Are mermaids having a comeback? Last year we featured Beth Cartwright on the show for Feathertide and this year we’ve already featured Aimee Ogden and her retelling of The Little Mermaid. Now we have the extraordinary Angela Slatter to weigh in on the subject!
Is the tide turning on the representations of mermaids in contemporary fantasy fiction? Originally mermaids were frightening monsters of the sea before they became tales for children along the lines of unicorns – but now it feels like adults are reclaiming their dark past. Why do you think this is happening (if it is)?
I think the tide’s turning for the mermaids, yes. It’s hard going for predators to, well, Ariel.
Fairy tales never go away and are cyclical. I’ve written before about how they are the ultimate shapeshifters: stories that are passed on over time and across locations, being retold and changing a little with every new telling. They reflect the society they come from and the society they’re retold into, and address changes that have occurred and also bring up changes that are needed. The old storytellers used to finish with something along the lines of “This is the tale you asked for, I leave it in your hands”; Emma Donoghue adapted that in Kissing the Witch to “This is the tale you asked for, I leave it in your mouth” – and I think that summons up the nature of the fairy tale and, by extension, fantasy. It’s told and retold, shaped and reshaped, and it tastes different on every tongue. Now mermaid tales are having a chance to do something new – or indeed, old – in reclaiming their position as terrifying sea creatures.
I think the mermaid has been in this weird place for a while where she’s not just the fishy friend for kids, but also part wish-fulfilment fantasy (can’t run away without legs) and also an object of fear (has teeth, will bite). “The Little Mermaid” is actually a terrifying story and it’s not because of the sea-witch – it’s because this girl willingly gives up her voice – her ability to communicate, protest, complain, sing – all for the idea of “love”. She negates everything she is, has been or has the potential to be for someone who doesn’t know she exists. This is not a healthy model for love, but it’s often one that is fed to women in modern fairy stories.
But I definitely believe the merfolk and their tales are being re-examined and reworked in some amazing ways. Rivers Solomon’s magnificent novella The Deep takes an entirely new look at mermaid lore – trust me, just go and read it. The Polish film The Lure – described as a “horror musical” – is a modern on “The Little Mermaid” in which the prince gets what he deserves. Cassandra Khaw’s short story “And in Our Daughters, We Find a Voice” is a brilliant and bloody and vengeful story. I wrote a short story myself called “The Little Mermaid, in Passing”, which is actually about the sea-witch and how she came to be, her choices in life – and the ones that were taken from her. So, yes, I think the mermaids are reclaiming their teeth.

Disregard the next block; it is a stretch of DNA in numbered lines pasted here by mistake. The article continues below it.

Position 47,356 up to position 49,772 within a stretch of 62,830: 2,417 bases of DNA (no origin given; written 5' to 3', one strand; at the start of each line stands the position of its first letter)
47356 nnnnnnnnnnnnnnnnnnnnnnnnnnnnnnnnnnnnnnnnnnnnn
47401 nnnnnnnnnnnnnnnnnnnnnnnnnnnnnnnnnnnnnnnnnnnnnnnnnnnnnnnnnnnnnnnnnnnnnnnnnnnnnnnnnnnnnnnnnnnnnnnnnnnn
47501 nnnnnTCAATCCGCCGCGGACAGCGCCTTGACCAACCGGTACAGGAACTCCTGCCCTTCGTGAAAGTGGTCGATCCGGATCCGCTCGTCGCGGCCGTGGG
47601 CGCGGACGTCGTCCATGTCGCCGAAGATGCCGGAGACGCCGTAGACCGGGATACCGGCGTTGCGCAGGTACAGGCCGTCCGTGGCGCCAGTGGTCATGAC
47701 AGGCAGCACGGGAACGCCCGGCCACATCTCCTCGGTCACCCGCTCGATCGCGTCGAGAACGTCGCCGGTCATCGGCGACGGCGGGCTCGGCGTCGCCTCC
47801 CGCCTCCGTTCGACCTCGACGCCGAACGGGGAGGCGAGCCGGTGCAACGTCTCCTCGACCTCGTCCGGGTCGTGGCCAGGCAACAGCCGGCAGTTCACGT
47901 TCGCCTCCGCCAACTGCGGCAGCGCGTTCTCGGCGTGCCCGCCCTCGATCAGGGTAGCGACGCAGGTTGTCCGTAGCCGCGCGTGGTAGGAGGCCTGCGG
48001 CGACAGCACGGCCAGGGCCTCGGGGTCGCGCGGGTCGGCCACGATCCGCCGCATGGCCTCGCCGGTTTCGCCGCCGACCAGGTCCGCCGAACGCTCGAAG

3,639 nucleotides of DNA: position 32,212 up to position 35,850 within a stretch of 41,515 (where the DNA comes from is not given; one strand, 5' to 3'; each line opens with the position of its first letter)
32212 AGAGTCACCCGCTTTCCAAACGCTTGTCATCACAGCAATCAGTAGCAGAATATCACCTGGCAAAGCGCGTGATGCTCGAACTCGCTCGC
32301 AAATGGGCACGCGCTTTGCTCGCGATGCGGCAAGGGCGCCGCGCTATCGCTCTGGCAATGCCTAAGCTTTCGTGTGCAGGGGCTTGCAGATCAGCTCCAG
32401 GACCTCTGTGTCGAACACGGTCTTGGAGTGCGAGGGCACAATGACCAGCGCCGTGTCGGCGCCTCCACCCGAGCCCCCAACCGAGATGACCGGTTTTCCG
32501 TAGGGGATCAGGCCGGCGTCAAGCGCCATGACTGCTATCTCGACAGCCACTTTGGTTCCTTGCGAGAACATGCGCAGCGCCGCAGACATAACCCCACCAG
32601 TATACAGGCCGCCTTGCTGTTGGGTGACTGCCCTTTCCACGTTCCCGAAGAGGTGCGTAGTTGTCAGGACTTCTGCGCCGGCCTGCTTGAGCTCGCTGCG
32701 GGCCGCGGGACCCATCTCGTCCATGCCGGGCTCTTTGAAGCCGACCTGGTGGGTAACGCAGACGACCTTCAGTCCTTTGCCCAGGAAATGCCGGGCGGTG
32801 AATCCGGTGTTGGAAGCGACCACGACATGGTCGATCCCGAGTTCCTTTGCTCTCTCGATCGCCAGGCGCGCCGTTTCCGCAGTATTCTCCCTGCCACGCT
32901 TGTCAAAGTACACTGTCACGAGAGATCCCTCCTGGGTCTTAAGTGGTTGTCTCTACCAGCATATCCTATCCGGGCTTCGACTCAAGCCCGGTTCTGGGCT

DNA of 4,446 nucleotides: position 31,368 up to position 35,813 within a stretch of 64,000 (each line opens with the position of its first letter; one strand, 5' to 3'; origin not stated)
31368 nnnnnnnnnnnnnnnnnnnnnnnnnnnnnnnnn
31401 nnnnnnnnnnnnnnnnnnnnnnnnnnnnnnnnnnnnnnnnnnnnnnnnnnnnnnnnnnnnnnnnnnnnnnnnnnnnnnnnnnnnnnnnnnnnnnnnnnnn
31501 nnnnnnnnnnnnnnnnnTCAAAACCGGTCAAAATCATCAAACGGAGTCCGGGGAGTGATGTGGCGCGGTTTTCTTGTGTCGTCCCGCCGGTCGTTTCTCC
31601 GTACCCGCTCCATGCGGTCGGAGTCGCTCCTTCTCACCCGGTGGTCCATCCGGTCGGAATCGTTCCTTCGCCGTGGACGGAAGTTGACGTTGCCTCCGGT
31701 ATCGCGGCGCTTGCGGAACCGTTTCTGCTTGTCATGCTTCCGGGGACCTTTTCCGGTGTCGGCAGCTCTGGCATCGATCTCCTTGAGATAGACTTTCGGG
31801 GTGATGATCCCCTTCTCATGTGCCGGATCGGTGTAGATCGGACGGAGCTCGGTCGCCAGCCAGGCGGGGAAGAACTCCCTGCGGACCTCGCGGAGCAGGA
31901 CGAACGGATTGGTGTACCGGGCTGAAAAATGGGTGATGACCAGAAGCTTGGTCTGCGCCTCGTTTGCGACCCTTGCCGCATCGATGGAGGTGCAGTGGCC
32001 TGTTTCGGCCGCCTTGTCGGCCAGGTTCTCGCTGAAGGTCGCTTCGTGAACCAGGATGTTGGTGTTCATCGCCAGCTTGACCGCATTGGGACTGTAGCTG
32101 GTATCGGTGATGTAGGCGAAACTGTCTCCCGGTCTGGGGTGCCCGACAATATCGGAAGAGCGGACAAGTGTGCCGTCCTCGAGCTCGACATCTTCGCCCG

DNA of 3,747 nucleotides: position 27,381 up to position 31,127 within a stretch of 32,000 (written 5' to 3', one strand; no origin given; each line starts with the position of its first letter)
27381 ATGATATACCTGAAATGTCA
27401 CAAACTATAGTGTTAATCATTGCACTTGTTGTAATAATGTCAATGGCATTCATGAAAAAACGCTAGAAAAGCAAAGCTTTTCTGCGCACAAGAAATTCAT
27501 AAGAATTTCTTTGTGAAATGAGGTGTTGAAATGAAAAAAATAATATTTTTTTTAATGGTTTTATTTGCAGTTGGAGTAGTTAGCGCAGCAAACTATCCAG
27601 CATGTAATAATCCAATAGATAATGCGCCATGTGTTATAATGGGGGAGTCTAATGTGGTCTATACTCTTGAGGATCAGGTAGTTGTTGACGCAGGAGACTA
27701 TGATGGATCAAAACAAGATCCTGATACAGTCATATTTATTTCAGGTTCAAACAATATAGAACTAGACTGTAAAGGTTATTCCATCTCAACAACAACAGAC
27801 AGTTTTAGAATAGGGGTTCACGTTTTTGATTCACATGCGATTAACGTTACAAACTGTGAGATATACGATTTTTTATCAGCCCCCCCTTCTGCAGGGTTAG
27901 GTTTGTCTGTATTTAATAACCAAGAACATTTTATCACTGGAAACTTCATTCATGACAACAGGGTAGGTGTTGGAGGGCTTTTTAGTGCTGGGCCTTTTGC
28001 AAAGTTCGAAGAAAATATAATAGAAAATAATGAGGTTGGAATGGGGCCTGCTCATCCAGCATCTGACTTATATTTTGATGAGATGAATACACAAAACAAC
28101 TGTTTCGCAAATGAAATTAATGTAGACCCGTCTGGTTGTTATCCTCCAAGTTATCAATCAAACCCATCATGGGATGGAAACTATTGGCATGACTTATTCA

Why did you want to address the fairytale trope of promising to give children away? This sort of bargain has always unfairly impacted women – mothers who had to give up their children, as well as the girls who were given up (boys would be kept, the girls given away, generally speaking). What do you hope readers will take away from reading your take on this kind of trope?
It’s such a pervasive trope and one I’ve used more than once in my own work. Essentially children are currency – the loss or gain of them can be a reward or a punishment, or the way to pay for something. It impacts so many characters in fairy tales: Rumpelstiltskin thinks he’s got the right to demand a child in return for his help, and the witch in “Rapunzel” demands the child as atonement for the parents’ sins against her garden.
If you’re a barren wife, then you’re in trouble and likely to be “set aside” in favour of someone who does/can get pregnant. Occasionally the boys are given away, but it is more often the girls as they’re considered “spare”: they might get a dowry but generally kingdoms don’t pass to them (only through them). And again, if a woman can’t get pregnant, it’s as if her entire worth is rendered null and void because she can’t reproduce, can’t provide the longed-for and essential son and heir.
The idea I particularly wanted to work with in All the Murmuring Bones was that of children having fates imposed on them. Whether being used as currency as for marriage bargains they’ve got no choice in, being given away for one reason or another, being punished for who their parents are or aren’t. Kings’ sons will rule, kings’ daughters will be married off to the guy who provides the best alliance for the realm. They get lumbered with lives that aren’t their choice, and for girls this is especially awful because the options for them are so limited anyway. If you’re not a chosen girl destined to become a princess or queen, and wife and mother, then what are your choices?